sorry I didn't have time to call on
her. Are you married, Sam?"
"Nop, but f has hopes," laughed
Sam, gathering up the lines. "Good
bye. Jim, good-bye, an more luck ter
"Same to you. Sam; good-bye!"
Ten days later James Hlake ar
rived lu San Francisco. He drove to
John's apartment, and was greeted by
him In the old study room. Hlake sat
where he looked at tho iiortralt of
Jessie Carden. Ills heart sank with
(To be continued.)
Luxuries of Russian Peasant.
The Husslun peasant, even If tho
bread he eats Is black, baa a boiiuc
bouche' to add to his meal much
sought by epicures In the western
world the wild mushrooms which
grow thousands upon thousands on
the steppes of Russia. At any time a
full and savory meal Is provided with
the addition of sausage and onions;
even a inushtooiii alone often con
tents them for a meal with their
coarse ryo bread. The poorest laborer
has also a luxurious drink always
available from the ever-present sam
ovar, and tho tea they drink would be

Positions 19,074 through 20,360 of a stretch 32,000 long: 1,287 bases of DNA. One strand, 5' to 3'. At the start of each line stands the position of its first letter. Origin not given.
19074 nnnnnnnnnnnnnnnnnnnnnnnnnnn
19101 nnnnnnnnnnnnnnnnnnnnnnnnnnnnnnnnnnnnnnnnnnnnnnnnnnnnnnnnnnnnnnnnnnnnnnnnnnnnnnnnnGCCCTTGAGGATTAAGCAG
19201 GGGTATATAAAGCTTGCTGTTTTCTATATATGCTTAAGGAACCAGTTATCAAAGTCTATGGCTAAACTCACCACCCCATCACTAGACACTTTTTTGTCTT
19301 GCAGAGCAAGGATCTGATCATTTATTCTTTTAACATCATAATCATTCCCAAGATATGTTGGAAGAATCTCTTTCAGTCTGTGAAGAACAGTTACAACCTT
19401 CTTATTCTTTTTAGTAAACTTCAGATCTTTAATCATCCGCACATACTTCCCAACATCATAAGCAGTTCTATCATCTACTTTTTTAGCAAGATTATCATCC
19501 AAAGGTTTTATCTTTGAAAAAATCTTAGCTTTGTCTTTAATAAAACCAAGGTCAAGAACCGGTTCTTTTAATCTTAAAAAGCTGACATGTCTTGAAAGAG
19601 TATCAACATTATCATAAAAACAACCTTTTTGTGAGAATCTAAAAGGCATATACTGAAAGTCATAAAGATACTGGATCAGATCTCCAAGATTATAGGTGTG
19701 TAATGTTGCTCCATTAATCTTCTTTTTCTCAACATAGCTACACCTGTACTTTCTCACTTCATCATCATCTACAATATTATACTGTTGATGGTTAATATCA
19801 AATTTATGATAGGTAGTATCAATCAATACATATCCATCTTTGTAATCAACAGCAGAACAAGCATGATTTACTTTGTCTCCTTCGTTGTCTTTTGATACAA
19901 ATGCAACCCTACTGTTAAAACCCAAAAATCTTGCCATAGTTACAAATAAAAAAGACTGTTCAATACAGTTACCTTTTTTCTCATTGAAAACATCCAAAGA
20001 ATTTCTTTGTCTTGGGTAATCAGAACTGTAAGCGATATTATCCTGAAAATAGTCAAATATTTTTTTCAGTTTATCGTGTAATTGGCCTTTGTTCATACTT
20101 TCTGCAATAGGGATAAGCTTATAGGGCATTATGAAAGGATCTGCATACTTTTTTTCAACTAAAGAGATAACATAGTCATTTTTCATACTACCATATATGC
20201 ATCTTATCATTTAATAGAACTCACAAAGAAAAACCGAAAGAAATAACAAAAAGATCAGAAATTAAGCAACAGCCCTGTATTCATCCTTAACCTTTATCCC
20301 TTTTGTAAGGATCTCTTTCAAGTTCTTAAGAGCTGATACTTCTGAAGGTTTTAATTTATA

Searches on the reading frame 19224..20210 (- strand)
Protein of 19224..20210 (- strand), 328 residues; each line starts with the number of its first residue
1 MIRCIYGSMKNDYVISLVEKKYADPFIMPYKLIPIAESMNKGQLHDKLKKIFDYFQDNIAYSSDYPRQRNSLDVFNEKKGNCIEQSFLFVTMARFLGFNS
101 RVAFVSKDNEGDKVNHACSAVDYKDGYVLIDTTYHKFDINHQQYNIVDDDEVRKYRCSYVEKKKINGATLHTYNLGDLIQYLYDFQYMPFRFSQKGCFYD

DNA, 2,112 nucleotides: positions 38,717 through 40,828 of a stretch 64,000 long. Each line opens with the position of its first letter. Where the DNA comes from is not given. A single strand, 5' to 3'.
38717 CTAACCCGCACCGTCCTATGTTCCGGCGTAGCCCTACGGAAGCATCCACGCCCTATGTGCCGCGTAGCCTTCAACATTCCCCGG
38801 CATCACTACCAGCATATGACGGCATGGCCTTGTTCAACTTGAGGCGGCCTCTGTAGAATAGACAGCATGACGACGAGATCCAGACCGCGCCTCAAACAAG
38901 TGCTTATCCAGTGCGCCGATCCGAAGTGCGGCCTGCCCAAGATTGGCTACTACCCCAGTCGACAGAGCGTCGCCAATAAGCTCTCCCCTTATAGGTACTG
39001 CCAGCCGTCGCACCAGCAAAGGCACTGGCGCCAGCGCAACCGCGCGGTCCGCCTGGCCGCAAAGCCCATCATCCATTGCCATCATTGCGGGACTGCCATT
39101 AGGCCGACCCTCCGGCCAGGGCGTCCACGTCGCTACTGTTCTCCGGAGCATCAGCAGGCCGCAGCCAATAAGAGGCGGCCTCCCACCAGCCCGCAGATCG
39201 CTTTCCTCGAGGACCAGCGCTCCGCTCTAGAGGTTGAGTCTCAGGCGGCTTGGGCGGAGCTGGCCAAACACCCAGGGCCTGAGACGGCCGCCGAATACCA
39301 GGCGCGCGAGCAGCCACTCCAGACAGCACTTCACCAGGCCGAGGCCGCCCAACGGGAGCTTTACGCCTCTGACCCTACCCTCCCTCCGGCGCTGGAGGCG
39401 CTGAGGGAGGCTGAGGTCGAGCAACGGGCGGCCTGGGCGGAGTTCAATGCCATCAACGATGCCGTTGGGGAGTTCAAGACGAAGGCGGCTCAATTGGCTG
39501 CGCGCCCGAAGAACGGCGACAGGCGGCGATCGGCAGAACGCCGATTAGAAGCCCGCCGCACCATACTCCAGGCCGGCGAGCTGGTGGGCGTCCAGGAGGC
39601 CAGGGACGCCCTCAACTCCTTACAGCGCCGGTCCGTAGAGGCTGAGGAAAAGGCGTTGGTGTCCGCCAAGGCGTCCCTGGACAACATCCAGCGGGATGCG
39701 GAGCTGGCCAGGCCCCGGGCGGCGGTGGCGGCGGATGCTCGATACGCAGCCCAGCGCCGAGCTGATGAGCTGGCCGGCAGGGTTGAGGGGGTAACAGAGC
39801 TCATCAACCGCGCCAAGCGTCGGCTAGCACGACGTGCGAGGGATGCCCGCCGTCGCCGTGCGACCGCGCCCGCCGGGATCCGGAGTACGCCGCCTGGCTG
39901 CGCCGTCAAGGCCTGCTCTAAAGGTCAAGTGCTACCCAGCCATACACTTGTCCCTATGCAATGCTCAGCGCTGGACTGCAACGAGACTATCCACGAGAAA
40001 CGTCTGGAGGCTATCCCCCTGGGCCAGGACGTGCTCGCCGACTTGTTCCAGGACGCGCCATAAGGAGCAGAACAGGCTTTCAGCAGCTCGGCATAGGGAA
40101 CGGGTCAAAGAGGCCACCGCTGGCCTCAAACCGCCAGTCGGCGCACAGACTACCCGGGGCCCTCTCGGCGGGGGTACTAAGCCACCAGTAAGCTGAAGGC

tho envy of any American connoisseur
of that beverage, for the best of
China's tea Is found In Russia, nml all
classes enjoy its quality and frag
rance. Never Is tho water allowed to
stand on the tea over a few moments,
so none of the poisonous tannin Is
extracted, and a delightful, mildly
stimulating, htraw-colored drink Is
Some Customs of Spain.
Writing of Spanish customs, Israel
Zangwlll says: "To call one another
by our surnnmeH In Spain would bo
wanting In friendly courtesy; Indeed,
for tho most part, wo are Ignorant of
them. A very gravo nud reverend so
nor might bo addressed by his sur
name and his surname nlone but
even ho were better ndressed by his
Christian name, preceded by 'Don.'
'Sonor Don' Is roserved for letters,
and then the honor costs you fj cen
times. That the Portuguese aro not
to bo confounded with the Spaniards
Is most lucidly learned from their
methods of address, for, so fw from
addressing a young lady as Juanlta or
Isabella, I should have to suy 'her ex
cellency.' Here, lu our palaclo, tha
vory waiter has been heard to give
tho order: 'Fried eggs for Isabella.'
And Isabelln Is a very stylish
A Soothing Drink.
Inllnmmiitloii of the tluoat and ton
slls Is a common complaint at this sea
son of the year A soothing drink for
persons so affected Is made by boiling
a Icaspoonrul of Islnglns In half a pint
of milk with half a doen hiulsod al
monds and sweetened to taste
This drink bus a marvelous effect In
reducing the lullammatlou It Is
widely used In Fnglnutl. but Is not
commonly known lu this country.
Fashionable Neck Garnitures.
No one of the many accessories of
the season is more attractive or adapt
able than the fancy collars which take
such a variety of forms. The group
Illustrated includes several soils, all
of which are sniari and any of which